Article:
Saturday, 7 November 2009

Afternoon Jokhang. (my birthday part 2)

I had been told that the Jokhang was and still is the beating heart of Tibet.

Pilgrims prostrate themselves in front of its squat square exterieur, Tibetans continuously do laps of the temple as a "kora" in a clockwise direction.

During its history its seen many Dalai Lamas, witnessed many festivals with butter sculptures and thousands of monks and pilgrims, and i'm sure as it does today seen many market stalls - But then unlike now it wasn't situated on a big tiled Chinese square. Complete with 60th anniversary celebratory flowers and 4 units of soldiers.

I first visited the Jokhang the night before. It was colder than i expected, and the square was lit by really orange street lamps, and populated by so many soldiers it was almost a scary experience. Its a shame the "heart" of Tibetans religious passion has to be so heavily armed. Apparently many Chinese walk in an anti-clockwise direction round the Jokhang to show irreverance, or just because they dont care. (I saw this many times) Apparently there are so many guards because there have been incidents where Kampas have attacked Chinese for their anti-clockwise behaviour. I would say the whole of Tibet seems heavily populated by armed guards, and the concentration of them seems directly related to how important the place is to the Tibetans.
As time goes on unfortunately my trip becomes more like a memory and less like real life.

So to return to the Jokhang the afternoon of my birthday, the sky still blue as forever i went with the other tourists inside the Jokhang. There are less pilgrims and prostrations during the day time than there is in the evening or the morning, as i guess people are at work. There were once again many Chinese parties of tourists. When you step inside you realise its like a courtyard within a courtyard. And a lot of it is being worked on. Or demolished and rebuilt.

The inner room is square with giant paintings on the walls and different buddhas housed in each room around the periphery. In one of the rooms is the statue that the Chinese Princess brought from China with her - this is particularly popular with the Chinese tourists.

In the outer courtyard the pickaxes are weilded on the roof of the building being altered. And on the rest of roof you get the most fantastic view.
I can imagine that the Jokhang was once teeming with monks. I dont know the exact numbers but at the Jokhang that afternoon there were only a handful of monks. One of them was very friendly in front of the big statue of Buddha and Padhmasambava in the inner temple. He was very smiley, but the atmosphere quickly changed as this young (maybe 20?) Chinese guy stood right next to him and listened and questioned everything he said to me. It was unreal how aggressive this guys whole stance was. I only wanted to ask the monk about Buddhism, i was well aware i shouldn't ask anything provocative, especially not with a guy like that listening in. I felt very sorry for the monks in the Jokhang, not only are they not allowed to wear normal robes anymore, and no only have their numbers dwindled from the thousands to under a hundred, but they are caged and spied on - its horrendous really. On my way out of the temple there was a door ajar on the right hand side and i peered in, and it was full of led lights and buttons and cctv equipment. Like a big panel you see in James Bond movies to trigger a nuclear explosion. Stuck in the Jokhang temple to spy on people. Charming.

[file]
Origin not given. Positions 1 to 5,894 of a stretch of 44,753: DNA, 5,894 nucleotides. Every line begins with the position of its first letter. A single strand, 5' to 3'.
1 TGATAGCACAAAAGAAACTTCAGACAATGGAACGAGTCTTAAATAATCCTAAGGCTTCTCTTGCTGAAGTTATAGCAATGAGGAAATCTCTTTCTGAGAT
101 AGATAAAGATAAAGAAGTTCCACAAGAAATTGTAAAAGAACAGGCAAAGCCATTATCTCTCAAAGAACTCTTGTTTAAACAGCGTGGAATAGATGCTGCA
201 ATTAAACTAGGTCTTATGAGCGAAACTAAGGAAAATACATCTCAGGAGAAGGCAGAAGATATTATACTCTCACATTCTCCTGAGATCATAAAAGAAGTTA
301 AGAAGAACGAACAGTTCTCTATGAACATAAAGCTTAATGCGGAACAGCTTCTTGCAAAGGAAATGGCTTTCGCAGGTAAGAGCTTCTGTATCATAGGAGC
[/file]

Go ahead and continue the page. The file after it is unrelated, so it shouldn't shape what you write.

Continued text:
I'm trying not to be hard on the Chinese and i understand the situation is so fraught and difficult. And i know its not all Chinese, i've said all that in my previous blogs, but it all comes across very much as if the temples and traditions of the Tibetans are only tolerated a) for tourism and b) to aid oppression
Anyway, back to my day!

The views from the roof of the Jokhang are really spectacular, and its where i saw the few monks that still inhabit the temple. They even posed for some photos with Chinese tourists.

The Jokhang is surrounded by market stalls and shops, and i was determined to get my sister a birthday present whilst in Lhasa.

"Lookey lookey" the ladies call out as you walk past. I dislike being the tourist in the market, and such an obvious target, but with Tess it was quite a lot of fun, and i soon saw myself parting with money for a load of bracelets for my friends and just as i was heading back to the hotel, a spent all the rest of my Yen on a necklace for my sister. I still have no idea if i got a good deal, but i had a lot of fun bargaining for it, and my sister likes it - here's the lady i bought it off - i met her whole family in the process!

I went into some of the shops surrounding the Jokhang thinking i would get my sister something there, but as you walk further into the shop, you see that they are clearly Chinese establishments and so i walked out. Again, and again.

So, Potala, Norbulingka, Jokhang and shopping on my birthday and next i had a "suprise" to get ready for in my traditional Tibetan costume.

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